We conducted a multicentre, cross- sectional study of 1042 haemophilia subjects across Europe to compare various health outcomes associated with on-demand vs. prophylactic factor-substitution therapy. Demographic, medical history, and healthcare resource utilization data were analysed along with the number of bleeding events over the past 6 months. Treatment-cost data were also examined to provide preliminary information for future economic studies. A logistic regression analysis, controlling for other statistically significant covariates, showed that patients treated on demand were 3.4 times more likely to have had a joint bleed over the previous 6 months than those treated with prophylaxis. Multiple regression analyses further confirmed these findings, because on-demand subjects had, on average, 5.15 more joint bleeds over the reporting period than patients treated with prophylaxis. Notably, these findings were even more dramatic for younger haemophilia patients when our study sample was stratified by age. Due to the high cost of factor replacement, healthcare costs were significantly higher for subjects treated prophylactically. While hospital costs for prophylaxis subjects were, on average, lower, statistically significant cost savings for prophylactic subjects were not noted. These results suggest that clinicians and health policy decision-makers should consider the advantages of prophylactic therapy for haemophilia patients in formulating treatment protocols and allocating health resources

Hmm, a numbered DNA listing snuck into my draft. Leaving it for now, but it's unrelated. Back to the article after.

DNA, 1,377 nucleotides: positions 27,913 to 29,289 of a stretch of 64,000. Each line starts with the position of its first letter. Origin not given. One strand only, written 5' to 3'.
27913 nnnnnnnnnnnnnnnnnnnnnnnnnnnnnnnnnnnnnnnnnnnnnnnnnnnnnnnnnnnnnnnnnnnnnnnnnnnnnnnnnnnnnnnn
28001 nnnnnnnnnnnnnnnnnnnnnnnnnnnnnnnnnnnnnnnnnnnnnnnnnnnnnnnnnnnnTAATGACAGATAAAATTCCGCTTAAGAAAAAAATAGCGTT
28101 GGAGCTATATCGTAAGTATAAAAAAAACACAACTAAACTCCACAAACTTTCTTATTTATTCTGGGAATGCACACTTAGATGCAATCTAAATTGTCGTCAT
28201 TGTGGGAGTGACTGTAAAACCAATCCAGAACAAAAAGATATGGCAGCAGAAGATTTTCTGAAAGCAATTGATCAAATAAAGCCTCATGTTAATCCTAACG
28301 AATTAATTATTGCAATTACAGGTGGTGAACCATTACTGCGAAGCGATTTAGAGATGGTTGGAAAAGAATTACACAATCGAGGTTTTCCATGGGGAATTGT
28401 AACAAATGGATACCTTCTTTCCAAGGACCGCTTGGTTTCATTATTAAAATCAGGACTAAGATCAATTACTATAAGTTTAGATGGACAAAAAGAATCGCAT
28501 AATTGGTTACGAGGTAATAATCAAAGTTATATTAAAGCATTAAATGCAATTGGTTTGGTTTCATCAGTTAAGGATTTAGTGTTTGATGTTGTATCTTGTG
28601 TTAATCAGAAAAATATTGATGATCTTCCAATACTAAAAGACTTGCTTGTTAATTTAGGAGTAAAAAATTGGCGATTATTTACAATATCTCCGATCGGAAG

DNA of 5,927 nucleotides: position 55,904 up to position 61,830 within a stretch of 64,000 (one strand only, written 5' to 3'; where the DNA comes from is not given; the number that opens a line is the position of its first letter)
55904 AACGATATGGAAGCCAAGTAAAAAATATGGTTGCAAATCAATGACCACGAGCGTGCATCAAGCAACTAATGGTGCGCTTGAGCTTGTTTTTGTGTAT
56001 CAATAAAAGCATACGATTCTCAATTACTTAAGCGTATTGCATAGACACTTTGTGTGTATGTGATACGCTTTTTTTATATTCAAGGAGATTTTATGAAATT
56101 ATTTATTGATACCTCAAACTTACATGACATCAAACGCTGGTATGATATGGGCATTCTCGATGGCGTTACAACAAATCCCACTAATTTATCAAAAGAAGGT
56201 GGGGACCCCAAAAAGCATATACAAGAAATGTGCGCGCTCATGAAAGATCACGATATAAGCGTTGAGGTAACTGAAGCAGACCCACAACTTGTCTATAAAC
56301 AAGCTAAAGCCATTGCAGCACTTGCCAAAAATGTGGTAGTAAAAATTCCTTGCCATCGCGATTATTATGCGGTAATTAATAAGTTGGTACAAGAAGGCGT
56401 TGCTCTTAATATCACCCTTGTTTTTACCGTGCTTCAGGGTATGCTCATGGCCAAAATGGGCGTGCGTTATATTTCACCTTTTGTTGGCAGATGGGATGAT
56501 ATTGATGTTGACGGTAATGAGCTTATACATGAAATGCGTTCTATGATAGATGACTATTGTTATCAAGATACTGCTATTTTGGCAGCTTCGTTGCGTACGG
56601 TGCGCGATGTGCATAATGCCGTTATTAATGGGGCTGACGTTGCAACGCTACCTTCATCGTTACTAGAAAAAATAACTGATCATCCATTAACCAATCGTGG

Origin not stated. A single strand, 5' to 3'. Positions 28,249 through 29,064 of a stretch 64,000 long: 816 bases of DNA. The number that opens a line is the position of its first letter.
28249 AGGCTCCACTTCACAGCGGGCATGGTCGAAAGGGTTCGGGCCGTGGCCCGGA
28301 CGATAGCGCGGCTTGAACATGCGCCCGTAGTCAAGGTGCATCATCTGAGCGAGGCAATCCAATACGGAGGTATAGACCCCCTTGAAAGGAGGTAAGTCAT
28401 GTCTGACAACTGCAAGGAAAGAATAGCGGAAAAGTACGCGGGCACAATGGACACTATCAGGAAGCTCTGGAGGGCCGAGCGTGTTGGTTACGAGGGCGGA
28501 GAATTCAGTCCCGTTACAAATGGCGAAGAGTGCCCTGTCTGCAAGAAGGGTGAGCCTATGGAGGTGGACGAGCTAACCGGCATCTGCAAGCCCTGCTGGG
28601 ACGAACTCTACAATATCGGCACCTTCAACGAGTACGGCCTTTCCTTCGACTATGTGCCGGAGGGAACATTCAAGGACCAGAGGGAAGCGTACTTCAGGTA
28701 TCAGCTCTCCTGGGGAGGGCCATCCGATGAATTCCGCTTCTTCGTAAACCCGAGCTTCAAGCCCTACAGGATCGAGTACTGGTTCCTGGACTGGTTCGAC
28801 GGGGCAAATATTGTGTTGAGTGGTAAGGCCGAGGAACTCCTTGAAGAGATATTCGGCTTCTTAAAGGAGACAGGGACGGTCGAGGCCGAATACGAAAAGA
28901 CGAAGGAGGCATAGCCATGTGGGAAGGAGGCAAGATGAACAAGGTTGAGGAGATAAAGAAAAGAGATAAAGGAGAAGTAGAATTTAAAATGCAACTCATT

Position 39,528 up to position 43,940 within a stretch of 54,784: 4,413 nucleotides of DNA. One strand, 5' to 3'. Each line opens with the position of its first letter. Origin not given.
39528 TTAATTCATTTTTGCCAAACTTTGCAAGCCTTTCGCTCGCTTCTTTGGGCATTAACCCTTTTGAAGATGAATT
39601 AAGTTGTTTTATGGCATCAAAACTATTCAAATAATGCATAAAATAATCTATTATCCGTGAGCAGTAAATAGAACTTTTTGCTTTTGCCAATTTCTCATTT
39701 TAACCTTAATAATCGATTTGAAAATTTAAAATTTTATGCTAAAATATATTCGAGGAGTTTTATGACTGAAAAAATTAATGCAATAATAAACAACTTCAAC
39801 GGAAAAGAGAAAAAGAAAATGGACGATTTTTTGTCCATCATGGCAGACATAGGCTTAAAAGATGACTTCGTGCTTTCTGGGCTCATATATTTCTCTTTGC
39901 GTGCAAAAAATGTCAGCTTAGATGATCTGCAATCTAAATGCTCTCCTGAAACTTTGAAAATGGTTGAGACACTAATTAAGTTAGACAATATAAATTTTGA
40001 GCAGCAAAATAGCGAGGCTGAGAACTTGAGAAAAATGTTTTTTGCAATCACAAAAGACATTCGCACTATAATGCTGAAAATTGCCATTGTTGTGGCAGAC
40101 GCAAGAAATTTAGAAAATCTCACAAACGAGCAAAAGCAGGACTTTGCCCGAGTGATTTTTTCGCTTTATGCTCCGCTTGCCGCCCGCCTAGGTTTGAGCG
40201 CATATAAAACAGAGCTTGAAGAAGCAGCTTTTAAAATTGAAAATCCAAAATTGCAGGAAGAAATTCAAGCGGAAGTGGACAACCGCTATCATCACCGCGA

Clinical outcomes and resource utilization associated with haemophilia care in Europe / W. Schramm, S. Royal, B. Kroner, E. Berntorp, P. Giangrande, C. Ludlam, A. Gringeri, K. Berger, T. Szucs, the European Hemophilia Economic Study Group. - In: HAEMOPHILIA. - ISSN 1351-8216. - 8:1(2002 Jan), pp. 33-43.
|Titolo:||Clinical outcomes and resource utilization associated with haemophilia care in Europe|
|Parole Chiave:||Clinical outcomes ; haemophilia care ; on-demand factor substitution ; prophylactic factor substitution ; resource utilization|
|Settore Scientifico Disciplinare:||Settore MED/09 - Medicina Interna|
|Data di pubblicazione:||gen-2002|
|Digital Object Identifier (DOI):||http://dx.doi.org/10.1046/j.1365-2516.2002.00580.x|
|Appare nelle tipologie:||01 - Articolo su periodico|